Baltimore, Maryland lies perfectly between the north and the south of the East Coast. With ties to the cuisines of both regions, the city boasts an abundance of foods and drinks that can’t be found anywhere else. Though the area is best known for its crabs (and rightfully so), Baltimore is also home to many products that you may not be familiar with, but ones that will soon change your life once you’re aware of them.
1. Maryland Blue Crab
Naturally, first up is the state crustacean, the Maryland blue crab (which actually turns red once steamed). It can be prepared in a variety of ways, including as a crab cake, as a steamed crab, a soft shell crab, or made into a crab dip. You
probably definitely won’t find better crabs anywhere else.
2. Old Bay
This original and classic condiment is Maryland’s pride and joy. Though Old Bay is traditionally used to season steamed crabs, you can also try it on mac-and-cheese, potato salad, grilled chicken, and popcorn. If you want a true taste of Baltimore, Old Bay is the call.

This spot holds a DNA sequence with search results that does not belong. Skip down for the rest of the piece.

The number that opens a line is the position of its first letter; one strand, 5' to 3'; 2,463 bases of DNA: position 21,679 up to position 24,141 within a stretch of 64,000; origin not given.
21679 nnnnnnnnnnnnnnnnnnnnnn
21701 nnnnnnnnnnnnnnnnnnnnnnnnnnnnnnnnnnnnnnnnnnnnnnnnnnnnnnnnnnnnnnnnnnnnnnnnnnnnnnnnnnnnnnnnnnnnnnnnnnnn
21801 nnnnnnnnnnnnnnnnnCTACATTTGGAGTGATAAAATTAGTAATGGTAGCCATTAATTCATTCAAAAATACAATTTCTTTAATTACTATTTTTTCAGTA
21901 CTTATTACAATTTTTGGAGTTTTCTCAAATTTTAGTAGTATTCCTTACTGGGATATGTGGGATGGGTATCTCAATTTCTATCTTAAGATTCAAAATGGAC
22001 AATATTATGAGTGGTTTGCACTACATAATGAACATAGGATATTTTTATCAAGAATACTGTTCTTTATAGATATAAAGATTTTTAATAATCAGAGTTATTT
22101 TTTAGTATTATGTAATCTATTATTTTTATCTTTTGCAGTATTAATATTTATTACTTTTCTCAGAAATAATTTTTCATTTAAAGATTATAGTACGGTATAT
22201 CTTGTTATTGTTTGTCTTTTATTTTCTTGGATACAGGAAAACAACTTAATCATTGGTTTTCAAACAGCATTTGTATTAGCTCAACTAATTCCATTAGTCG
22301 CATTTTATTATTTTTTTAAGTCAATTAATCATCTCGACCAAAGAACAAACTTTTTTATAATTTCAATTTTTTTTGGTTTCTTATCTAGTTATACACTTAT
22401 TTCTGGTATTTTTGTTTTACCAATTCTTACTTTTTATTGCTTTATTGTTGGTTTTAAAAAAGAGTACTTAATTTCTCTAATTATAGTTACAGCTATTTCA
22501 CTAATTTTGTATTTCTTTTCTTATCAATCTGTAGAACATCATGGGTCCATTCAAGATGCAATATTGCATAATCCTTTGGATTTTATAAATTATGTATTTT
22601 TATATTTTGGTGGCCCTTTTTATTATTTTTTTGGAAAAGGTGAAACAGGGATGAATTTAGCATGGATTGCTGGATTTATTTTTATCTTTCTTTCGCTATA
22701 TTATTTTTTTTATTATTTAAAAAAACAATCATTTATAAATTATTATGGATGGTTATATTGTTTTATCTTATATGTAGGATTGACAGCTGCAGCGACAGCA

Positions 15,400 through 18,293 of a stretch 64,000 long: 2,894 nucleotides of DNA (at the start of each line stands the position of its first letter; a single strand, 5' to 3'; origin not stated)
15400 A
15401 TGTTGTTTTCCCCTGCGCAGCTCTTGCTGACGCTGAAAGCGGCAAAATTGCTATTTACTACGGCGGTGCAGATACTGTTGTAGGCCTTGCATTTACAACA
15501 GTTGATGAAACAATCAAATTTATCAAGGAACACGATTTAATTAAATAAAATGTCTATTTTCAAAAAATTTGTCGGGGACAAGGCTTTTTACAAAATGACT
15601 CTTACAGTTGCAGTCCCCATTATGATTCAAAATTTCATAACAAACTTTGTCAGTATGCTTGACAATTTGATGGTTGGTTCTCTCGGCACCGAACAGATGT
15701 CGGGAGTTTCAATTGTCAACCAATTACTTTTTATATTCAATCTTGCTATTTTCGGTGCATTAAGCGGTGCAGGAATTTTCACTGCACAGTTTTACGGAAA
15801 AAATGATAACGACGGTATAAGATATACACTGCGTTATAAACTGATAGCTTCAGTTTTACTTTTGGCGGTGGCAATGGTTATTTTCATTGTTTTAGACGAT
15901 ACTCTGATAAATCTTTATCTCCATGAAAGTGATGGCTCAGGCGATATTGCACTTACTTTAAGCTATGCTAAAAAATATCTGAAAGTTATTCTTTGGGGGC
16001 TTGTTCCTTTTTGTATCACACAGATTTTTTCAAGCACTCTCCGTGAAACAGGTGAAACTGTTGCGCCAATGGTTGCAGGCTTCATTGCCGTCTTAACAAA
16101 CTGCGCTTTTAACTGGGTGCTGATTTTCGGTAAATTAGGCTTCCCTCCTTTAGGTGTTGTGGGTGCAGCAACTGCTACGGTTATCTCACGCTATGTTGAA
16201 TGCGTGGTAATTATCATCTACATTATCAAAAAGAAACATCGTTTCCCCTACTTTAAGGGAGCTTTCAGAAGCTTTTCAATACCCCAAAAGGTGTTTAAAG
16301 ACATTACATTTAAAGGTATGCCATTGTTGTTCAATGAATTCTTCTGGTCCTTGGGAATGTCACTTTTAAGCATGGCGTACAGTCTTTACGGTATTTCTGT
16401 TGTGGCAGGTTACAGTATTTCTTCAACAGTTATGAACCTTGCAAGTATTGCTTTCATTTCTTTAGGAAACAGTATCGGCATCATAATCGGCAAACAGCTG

3. Fractured Prune Doughnuts
Fractured Prune has a rich history of its own, and it’s best known for its beach location in Ocean City, Maryland, but the shop has locations all over the country. So, if you’re not in Baltimore, you can still enjoy the hot doughnuts. Specialty flavors include OC Sand, Rocky Shores, and Key Lime Pie. You can also customize your order by choosing from almost 20 glazes and 15 toppings.
4. Natty Boh
National Bohemian Beer was first brewed in Charm City in 1885. Ever since, the iconic one-eyed logo has infiltrated the city on bumper stickers, beer cans, and bar signs. Summer isn’t summer without Boh’s and O’s.
5. Utz Chips
Utz technically calls Pennsylvania home, but it has a special relationship with its neighboring state. Since the products are only distributed to certain East Coast cities, college kids love coming home to a bag of Utz (@mom I hope you’re reading this). A Baltimore favorite is the “crab chip” flavor (potato chips covered in Old Bay seasoning).